Home SPORTS To Many, Coach Jay Was a Warrior

To Many, Coach Jay Was a Warrior

by Ohio Digital News

I remember almost 30 years ago taking the late afternoon walk in September at nearby Pelham Bay Park in the Bronx. There were the beginnings of an autumn season of trees turning color and youngsters wearing red jerseys.

Except this was more than Autumn in the park and the usual walk. There he was, a coach with the whistle donned around his shirt and jacket. Youngsters with pads and helmets, which meant it was Warriors football season in the Bronx. And Warriors football for everyone who wanted to be a part of this historic and reputed youth league that has been a staple in the Bronx, four other boroughs, and suburbs of Westchester and Nassau Counties of Long Island.

But there he was, the coach known as “Jay” in the middle of a field that has since been refurbished in one of the largest parks situated around New York City. Whistle in and out of his mouth, a calm demeanor, and providing instruction of safety and plays that are the norm for a coach.

He was Jerome Demers, Coach “Jay” or Jerry to thousands of youngsters for over 63 years. This week thousands including yours truly mourned the passing of Demers, 85 years of age. In 2015, Demers stepped down as head coach and director of a program he established in 1952, where it all started in his native borough of Manhattan. He remained on board, advising a younger group of capable and authorized coaches from the Pelham Bay community because he was a Warrior.

But the past few years it was more at home. Coach Jay had some health setbacks. He stayed in contact with me and his second family of youth football players and volunteer coaches. He was always there for his Warriors. Until the end, they said, coach Jay was making sure a new season of registration for the upcoming late August kickoff was on target.

That was coach Jay. He assured every youngster an opportunity to play and put on the uniform with pride, also emphasizing that good grades in the classroom were a priority. He helped at-risk youth that needed a Warriors football program to help them succeed and achieve their goals, with many moving on to reputed colleges and universities. And quite a few achieved milestones with opportunities to shine in NFL training camps.

I know first hand how it was to be a Warrior. How it was to be around coach Jay.

We had our talks over the years at the local diner, in his spacious and simple home, and on the field. In his mind it was always about the youngsters and providing them opportunity. Also, he retired as a deputy Bronx Commissioner of the NYC Parks Department, so the knowledge of safe fields for kids was also a priority. He secured appropriate funding from local officials and merchants that distributed grant money to assist his Warriors.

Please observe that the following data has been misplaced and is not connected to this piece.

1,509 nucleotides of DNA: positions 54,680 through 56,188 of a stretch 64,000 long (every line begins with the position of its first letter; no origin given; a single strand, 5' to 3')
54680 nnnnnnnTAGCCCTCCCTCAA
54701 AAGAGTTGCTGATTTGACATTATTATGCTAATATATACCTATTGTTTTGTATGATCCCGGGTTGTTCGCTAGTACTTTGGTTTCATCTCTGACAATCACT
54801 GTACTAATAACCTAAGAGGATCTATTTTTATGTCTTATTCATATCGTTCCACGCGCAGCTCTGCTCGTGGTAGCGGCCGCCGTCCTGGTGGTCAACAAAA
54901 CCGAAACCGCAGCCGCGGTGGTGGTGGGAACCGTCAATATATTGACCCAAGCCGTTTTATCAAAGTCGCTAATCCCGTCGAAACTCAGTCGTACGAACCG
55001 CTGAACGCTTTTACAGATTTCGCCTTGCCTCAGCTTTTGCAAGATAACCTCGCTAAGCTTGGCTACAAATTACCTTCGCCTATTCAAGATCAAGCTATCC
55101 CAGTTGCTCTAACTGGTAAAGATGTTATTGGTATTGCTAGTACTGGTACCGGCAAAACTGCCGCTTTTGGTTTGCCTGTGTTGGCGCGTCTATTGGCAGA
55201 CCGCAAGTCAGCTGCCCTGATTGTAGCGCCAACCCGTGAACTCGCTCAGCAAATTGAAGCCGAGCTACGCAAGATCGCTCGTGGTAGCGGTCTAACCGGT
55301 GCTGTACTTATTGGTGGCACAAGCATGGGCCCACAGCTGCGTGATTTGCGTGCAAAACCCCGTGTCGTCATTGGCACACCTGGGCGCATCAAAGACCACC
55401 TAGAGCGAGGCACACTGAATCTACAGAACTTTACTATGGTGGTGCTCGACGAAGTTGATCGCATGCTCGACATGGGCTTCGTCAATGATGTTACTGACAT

It was all for his kids. He said more than one time, as I always reiterate, they are the future of tomorrow whether it be football or other competitive sports that will get them to their goals.

It brings me joy and a smile to see them succeed,” he said to me the last time we met. “I can’t begin to count the numbers of how many. I have been to their graduations, weddings, family events. They say coach ‘you have always been there for me.’ I lost count of how many,” he said with that soft spoken demeanor.

But there was that fighting back of tears. Then it was coming to an end of a long run that provided so many youngsters the ability to fulfill their goals of playing competitive and safe football. They were a part of the Warriors, one of the oldest and prestigious amateur football leagues in the country.

From August to early November, with teams in the Pee-Wee division to those entering their freshman year at high school, it has been Warriors Football. Four years ago, COVID shutdown all youth sports programs and disrupted scholastic sports. Then, coach Jay worried about his youngsters. He was concerned the Warriors would not survive and their illustrious history was coming to an end, but the Warrior in him said this had to continue. So, with safety protocols in place and authorization from the NYC Department of Health, coach Jay assured there would be another season, but it would be different.

No more safe tackling or body contact. No more soft clash of the helmets. The Warriors instituted safety protocols of flag football. It wasn’t in the plan but the youngsters continued to play and smiles returned to Pelham Bay Park.

Started in 1952 when I was 14.” Demers said when a revived plan came to fruition. “Just a block team in Manhattan and played pickup games. Then we took it to the Bronx.”

And four years later the Warriors are still strong. Except their leader has passed, though leaving a legacy that many will continue to honor. It was a commitment, caring for what he said were youngsters that had promise and an opportunity to succeed.

I, too, will miss our candid chats and the memories of seeing coach Jay on the field with a whistle ready to begin a drill or go over a play. Looking at that smile on his face, thousands of youngsters and their parents have that safe haven of youth sports as a backbone to their achievement.

It is all attributed to the Warrior Coach Jerry Demers. RIP my friend.

Rich Mancuso: X (Formerly Twitter) @ Ring 786 Facebook.com/Rich Mancuso

The post To Many, Coach Jay Was a Warrior appeared first on NY Sports Day.

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